Reno Gazette-Journal’s photo director Tim Dunn, a 21-year veteran on the Nevada newspaper, was on assignment covering a fire with two cameras last week when he was issued a citation for obstructing and resisting while performing his duties, observes Grumpy Editor.
Dunn filed a formal complaint citing use of excessive force by sheriff’s deputies. He said he was detained for more than a half hour after being handcuffed.
Attired in yellow protective gear, including jacket, goggles and helmet --- which fire authorities say a journalist should wear for safety when covering fires --- Washoe County sheriff’s deputies, after an investigation, on Wednesday said he was cited because he entered an active fire scene without authorization and resisted deputies’ commands as they tried to confirm his media affiliation.
Furthermore, a sheriff’s captain accused Dunn of impersonating a firefighter because of the yellow protective gear he was wearing. (One seldom sees a “firefighter” with two cameras at a fire scene.)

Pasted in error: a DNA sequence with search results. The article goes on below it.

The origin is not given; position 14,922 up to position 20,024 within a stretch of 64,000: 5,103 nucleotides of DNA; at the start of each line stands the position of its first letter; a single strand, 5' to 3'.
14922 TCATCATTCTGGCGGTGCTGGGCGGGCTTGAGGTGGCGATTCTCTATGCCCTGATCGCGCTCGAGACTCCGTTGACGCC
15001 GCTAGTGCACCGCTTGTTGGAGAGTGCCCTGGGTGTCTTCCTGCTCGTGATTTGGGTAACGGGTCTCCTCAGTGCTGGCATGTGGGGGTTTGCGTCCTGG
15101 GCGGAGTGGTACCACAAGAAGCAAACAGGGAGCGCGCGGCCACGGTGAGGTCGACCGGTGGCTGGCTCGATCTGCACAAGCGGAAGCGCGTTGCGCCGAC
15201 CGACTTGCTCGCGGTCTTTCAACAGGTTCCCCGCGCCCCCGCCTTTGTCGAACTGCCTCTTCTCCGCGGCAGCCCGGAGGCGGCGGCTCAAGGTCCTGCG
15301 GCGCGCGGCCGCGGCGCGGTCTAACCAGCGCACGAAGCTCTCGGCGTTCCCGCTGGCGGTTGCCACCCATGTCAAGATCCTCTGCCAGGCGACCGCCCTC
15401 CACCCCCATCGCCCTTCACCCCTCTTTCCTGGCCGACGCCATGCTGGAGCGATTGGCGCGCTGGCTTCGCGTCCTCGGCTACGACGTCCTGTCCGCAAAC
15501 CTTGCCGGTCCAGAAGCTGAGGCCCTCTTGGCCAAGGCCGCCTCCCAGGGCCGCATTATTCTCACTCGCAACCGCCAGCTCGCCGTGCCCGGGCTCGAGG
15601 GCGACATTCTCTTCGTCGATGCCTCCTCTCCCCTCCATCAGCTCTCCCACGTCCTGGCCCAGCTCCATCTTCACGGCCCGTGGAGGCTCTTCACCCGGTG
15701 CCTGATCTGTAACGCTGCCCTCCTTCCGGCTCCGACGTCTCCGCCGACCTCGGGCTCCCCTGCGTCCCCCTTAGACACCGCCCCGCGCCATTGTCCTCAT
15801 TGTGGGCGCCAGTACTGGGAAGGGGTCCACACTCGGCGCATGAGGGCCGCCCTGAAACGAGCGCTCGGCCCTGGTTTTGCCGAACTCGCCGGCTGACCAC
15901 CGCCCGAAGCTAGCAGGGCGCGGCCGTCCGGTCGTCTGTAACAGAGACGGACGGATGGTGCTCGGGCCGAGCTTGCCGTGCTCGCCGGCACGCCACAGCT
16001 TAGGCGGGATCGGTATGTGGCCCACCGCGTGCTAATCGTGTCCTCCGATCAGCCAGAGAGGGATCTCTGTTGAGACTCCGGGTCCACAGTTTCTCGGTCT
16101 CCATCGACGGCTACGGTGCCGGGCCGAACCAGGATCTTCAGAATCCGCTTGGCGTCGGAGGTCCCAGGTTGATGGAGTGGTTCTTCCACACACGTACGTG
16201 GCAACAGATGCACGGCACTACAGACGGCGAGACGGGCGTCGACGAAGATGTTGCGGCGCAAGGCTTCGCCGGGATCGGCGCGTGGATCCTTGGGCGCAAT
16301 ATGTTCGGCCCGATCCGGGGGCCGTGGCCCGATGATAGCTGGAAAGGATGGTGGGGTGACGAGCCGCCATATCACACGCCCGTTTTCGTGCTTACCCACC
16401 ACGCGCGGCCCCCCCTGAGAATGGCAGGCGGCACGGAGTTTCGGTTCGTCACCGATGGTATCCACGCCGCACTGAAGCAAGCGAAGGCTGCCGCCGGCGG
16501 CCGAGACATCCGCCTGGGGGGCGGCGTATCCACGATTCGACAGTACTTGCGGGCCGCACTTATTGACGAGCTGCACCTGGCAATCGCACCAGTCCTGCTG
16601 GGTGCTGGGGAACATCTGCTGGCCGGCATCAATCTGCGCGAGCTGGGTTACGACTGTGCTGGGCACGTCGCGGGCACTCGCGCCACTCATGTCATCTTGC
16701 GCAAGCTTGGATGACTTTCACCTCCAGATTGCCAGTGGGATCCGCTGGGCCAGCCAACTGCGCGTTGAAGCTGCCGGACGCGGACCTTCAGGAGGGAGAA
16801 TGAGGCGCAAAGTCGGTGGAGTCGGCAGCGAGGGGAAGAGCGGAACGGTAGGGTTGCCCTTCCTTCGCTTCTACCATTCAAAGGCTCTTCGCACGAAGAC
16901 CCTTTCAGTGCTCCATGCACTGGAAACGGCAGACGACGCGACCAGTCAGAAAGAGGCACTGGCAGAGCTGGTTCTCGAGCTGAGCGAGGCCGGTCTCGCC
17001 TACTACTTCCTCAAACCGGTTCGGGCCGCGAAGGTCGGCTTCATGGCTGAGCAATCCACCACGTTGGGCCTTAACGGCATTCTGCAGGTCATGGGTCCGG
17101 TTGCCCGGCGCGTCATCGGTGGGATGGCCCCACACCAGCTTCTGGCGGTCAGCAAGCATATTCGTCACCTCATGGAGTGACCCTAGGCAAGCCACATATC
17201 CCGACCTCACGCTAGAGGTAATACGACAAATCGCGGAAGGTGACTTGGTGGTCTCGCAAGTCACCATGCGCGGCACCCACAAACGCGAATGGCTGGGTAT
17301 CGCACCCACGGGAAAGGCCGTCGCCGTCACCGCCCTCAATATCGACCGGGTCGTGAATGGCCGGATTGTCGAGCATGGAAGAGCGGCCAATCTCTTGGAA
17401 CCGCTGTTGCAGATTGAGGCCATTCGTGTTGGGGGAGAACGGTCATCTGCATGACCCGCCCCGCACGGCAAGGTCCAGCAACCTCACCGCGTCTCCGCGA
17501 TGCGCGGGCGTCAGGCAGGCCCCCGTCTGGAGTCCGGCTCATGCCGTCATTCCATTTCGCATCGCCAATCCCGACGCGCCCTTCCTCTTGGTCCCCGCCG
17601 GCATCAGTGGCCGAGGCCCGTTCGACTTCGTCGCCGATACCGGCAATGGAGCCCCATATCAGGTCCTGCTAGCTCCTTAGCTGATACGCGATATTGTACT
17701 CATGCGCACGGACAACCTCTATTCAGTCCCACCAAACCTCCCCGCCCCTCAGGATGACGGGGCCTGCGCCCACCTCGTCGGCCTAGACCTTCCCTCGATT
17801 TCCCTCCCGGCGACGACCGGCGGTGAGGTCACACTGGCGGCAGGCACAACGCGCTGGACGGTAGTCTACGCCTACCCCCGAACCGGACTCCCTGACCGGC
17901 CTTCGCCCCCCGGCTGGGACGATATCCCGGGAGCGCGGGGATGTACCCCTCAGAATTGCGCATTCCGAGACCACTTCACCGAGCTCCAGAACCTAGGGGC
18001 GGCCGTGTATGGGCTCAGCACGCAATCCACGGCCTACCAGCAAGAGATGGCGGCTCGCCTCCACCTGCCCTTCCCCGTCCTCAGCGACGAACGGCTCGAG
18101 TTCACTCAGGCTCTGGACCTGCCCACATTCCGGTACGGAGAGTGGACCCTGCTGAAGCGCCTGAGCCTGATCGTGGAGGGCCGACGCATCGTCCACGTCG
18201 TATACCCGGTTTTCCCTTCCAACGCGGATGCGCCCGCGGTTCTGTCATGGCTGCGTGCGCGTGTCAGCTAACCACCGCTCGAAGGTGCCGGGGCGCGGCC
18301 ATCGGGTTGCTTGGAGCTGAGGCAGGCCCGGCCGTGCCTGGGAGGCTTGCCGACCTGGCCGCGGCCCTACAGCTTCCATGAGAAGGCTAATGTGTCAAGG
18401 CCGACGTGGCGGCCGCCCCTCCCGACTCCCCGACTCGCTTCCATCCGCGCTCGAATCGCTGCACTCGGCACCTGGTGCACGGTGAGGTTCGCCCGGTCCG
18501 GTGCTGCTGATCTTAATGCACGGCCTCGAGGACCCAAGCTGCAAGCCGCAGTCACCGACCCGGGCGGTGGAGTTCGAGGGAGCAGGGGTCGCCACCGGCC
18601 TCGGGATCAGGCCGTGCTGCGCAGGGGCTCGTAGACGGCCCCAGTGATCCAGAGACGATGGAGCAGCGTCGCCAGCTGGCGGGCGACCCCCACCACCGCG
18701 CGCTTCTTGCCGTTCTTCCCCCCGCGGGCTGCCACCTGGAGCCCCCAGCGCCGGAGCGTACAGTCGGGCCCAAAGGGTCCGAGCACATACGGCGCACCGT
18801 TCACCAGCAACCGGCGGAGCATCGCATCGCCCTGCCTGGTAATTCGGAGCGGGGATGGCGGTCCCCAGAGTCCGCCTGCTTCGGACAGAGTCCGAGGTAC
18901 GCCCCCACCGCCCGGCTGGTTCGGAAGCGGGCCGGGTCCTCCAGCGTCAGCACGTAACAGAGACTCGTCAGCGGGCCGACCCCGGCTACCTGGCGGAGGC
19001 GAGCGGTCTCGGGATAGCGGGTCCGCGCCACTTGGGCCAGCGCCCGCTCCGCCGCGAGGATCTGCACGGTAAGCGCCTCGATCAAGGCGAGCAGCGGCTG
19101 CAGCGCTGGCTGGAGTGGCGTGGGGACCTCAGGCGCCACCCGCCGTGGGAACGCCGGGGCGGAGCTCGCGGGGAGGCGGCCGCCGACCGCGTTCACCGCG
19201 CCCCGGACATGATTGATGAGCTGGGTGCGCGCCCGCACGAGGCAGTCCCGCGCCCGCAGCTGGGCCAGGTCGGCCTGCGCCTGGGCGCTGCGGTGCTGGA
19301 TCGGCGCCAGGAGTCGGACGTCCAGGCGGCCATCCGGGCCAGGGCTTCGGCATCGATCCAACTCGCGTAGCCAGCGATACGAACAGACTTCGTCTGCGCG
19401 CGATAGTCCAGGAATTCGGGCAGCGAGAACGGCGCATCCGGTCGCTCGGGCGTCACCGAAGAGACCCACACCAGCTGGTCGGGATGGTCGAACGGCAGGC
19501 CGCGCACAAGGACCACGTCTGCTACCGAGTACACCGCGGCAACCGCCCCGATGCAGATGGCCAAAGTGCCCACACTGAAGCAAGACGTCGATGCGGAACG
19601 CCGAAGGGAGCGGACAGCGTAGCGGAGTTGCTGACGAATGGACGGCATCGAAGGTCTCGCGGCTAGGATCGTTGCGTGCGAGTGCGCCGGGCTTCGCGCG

Dunn, in his complaint, said he identified himself as a journalist with Reno’s daily newspaper.
The 60-year-old photographer entered an “active fire scene” --- a brush fire that destroyed two homes --- because he was there for his newspaper. And it’s hard to believe that a veteran photog, with more than two decades at the Gazette-Journal, was completely unknown to firemen and deputies on scene.
One of the deputies in the incident, in defending their action, said Dunn’s “continued refusal to follow instructions and continued efforts to resist us forced us to guide him to the ground.” The photog said a boot came down on his back and a deputy pushed his face into the gravel.
See a photo of Dunn’s large scrape on his right cheek and on his right hand after being “guided to the ground” here.
Despite all this, June 23 and June 27 stories in the Gazette-Journal, made no mention of the publisher or editor backing up their veteran photo director.
A court date in Sparks (Nev.) Justice Court is slated for Aug. 1.